Kids are the future.

As a working parent, I’ve learned there is no such thing as work/life balance. Society isn’t set up to cater to the needs of a "millennial parent", one who values their contribution to the world via work, but values their family life more. Who seeks to create a new generation of people who are doing better than themselves.

I found out the hard way, juggling being a father of two young boys while at the helm of a fast growing technology company. It took me a long time to move past the idea that you have to be constantly working in order to be successful. You see, your work and your life are unique, so your methods and solutions should be individually tailored to account for that. I didn’t know this at the time though. It’s easy to get caught up in the bullshit of life and neglect other just as crucial areas.

I constantly doubted myself and wore a mask to the outside world. I became a caricature of myself who was always optimistic and full of energy. While at home, my family experienced the worst of me. I was exhausted, angry and frustrated. I looked for other extremes to give me some sense of feeling alive. I adopted coping mechanisms that were even more isolating and detrimental to my most important relationships. I became terrible in constructively articulating my ideas, which led to more frustration, pushing everyone away. Most regrettably, my family.

My ability to be clear and direct in communication suffered, and I packaged every message in a joke. But hey, nobody wants to hear from a clown. I found it very hard to juggle between expectations from my team, investors, external pressures at work and my wife & kids at home.

“Everyone thinks of changing the world, but no one thinks of changing himself.” — Leo Tolstoy

There was a lot of guilt. I was failing my family and most of all myself. I felt ashamed of who I had become. It was time for a hard reset.

I've learned that without knowing ourselves, it’s almost impossible to find a healthy way to interact with the world around us. Without taking time to figure it out, we can’t have a foundation to build the rest of our lives on. I choose to leave the company I had founded a decade before and took that time. I’m aware of the privilege I have to be able to do so.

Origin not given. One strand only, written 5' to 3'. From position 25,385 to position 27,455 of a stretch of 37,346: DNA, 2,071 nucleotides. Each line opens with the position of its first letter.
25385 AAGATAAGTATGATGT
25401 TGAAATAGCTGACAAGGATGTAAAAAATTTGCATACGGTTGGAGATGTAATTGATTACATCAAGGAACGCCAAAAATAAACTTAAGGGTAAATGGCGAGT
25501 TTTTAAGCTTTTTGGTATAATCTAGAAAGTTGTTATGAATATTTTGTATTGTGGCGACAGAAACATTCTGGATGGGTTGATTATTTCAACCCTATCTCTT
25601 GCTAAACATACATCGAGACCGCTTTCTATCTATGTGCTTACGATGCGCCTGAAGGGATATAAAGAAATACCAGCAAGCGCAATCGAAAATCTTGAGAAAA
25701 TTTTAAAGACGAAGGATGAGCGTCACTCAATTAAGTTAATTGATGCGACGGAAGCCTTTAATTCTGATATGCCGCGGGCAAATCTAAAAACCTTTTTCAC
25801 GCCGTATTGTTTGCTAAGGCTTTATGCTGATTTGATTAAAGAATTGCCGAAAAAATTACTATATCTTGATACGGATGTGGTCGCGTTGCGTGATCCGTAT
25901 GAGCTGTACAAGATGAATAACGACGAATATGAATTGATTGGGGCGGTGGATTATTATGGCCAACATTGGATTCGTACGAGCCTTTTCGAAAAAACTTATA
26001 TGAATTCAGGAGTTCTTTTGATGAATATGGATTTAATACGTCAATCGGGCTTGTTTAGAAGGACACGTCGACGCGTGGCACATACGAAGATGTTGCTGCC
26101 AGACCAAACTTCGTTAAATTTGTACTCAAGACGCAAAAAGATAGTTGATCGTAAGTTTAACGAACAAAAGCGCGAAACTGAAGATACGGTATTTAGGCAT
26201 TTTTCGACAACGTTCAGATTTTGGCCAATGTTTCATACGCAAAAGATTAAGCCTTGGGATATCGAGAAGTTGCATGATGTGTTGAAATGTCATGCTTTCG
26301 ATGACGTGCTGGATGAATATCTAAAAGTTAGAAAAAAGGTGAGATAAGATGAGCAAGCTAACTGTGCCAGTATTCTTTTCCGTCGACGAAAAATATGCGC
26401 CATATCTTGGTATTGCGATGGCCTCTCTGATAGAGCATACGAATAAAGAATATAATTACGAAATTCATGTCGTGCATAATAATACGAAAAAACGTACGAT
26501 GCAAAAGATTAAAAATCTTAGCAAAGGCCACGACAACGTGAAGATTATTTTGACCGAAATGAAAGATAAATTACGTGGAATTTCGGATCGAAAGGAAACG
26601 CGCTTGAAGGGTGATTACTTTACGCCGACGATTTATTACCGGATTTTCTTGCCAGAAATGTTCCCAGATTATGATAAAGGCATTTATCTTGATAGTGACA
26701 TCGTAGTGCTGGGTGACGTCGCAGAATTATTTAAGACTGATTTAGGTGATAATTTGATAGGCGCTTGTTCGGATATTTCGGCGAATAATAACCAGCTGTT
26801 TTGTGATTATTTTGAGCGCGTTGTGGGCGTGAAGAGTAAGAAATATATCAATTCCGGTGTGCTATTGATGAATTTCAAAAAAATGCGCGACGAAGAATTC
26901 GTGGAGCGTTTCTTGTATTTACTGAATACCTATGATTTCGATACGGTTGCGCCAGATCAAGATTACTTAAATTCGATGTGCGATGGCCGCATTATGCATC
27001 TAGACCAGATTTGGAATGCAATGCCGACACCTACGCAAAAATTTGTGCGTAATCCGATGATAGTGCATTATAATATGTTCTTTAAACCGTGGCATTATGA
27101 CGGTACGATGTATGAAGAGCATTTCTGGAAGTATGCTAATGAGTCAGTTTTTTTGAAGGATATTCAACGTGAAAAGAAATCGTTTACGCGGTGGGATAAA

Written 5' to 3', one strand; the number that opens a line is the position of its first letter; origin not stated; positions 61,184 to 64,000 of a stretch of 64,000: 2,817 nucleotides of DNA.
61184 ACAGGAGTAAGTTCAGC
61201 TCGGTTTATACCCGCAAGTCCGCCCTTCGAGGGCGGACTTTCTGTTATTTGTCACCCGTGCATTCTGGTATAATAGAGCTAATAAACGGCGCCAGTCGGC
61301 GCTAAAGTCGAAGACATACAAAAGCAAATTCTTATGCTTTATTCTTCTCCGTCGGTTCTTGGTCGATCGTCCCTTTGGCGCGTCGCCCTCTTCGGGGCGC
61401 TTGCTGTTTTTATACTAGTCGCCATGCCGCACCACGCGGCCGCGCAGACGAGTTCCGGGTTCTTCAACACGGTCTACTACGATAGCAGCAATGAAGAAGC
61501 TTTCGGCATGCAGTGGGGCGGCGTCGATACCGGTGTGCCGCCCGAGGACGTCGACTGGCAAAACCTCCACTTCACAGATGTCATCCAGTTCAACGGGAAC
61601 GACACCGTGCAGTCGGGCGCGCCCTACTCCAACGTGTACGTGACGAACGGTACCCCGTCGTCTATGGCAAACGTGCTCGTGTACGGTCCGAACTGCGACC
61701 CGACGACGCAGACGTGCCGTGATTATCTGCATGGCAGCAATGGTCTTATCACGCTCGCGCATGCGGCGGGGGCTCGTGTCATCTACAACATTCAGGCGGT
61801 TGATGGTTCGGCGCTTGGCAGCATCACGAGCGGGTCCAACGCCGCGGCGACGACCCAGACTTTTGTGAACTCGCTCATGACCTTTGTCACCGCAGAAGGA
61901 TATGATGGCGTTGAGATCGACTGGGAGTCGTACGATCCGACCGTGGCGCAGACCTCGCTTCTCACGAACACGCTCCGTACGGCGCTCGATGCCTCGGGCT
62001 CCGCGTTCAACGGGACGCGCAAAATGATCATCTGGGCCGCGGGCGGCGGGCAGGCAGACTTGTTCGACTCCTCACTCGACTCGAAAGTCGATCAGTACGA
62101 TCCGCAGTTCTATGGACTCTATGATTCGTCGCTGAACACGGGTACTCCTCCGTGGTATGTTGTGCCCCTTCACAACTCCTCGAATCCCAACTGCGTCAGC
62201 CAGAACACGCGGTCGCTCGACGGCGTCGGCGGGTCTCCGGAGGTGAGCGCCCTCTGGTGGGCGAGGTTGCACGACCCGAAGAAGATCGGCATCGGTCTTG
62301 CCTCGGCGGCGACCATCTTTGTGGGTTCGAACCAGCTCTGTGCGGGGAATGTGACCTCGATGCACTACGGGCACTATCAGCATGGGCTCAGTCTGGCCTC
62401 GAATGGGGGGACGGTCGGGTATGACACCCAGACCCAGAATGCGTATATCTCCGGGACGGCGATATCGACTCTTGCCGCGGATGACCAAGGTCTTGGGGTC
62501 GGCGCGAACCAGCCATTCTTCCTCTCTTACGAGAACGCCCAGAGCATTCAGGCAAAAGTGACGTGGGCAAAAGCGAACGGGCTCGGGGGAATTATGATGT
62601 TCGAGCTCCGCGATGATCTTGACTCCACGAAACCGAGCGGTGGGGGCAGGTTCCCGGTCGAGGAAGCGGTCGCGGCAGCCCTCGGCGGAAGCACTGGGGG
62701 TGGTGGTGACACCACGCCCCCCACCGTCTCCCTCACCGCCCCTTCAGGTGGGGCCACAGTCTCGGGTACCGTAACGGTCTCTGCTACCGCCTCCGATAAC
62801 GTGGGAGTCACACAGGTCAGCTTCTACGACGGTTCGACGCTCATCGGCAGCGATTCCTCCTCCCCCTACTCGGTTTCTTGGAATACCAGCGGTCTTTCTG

What a struggle. A mental one mostly. I was afraid for the times ahead, a good dose of insecurity combined with the lack of experience in raising kids. It took nearly 2 years to get my family and myself in a better place. To get aligned, to work together in building a safe environment we can all recognise as home. Learning to think outside of my own upbringing. Parenting is hard work. I felt I wasn’t prepared for the most important job in my life. I wanted to set the example at home that family comes first and needed to find the tools that would help me along my journey.

“Children have never been very good at listening to their elders, but they have never failed to imitate them.” - James Baldwin

Unfortunately, understanding the importance of early childhood development isn’t common knowledge for many people, myself included. Research shows that the first years of a child’s life set the stage for all future growth. I learned physical and mental health, educational and occupational attainment, family wellbeing, and the capacity for mutually rewarding social relationships all have their roots in early childhood.

As you embark on the journey of parenting, you quickly learn things about yourself. You learn how much healing of your inner child needs to happen. You start to pay more attention to your own dialog. You have a better understanding for how you think and process ideas. When you start to share these ideas, the transmission of them eventually becomes second nature.

“There is no such thing as a perfect parent, so just be a real one.” - Sue Atkins

I’m not alone here. Parents today are raising their children against a backdrop of increasingly diverse and, for many, constantly evolving family forms. The relentlessness of modern parenting makes it hard for parents to stay together as they face increasing societal pressure. Approximately 50 percent of American children will witness the breakup of a marriage. In Europe, one in three couples split up before their child turns 3 years old. Research on the effects have shown children of divorced parents suffer both physical and emotional trauma, stunting their full potential.

<aside> 💡 “From pregnancy through early childhood, all of the environments in which children live and learn, and the quality of their relationships with adults and caregivers, have a significant impact on their cognitive, emotional and social development.” – Jack P. Shonkoff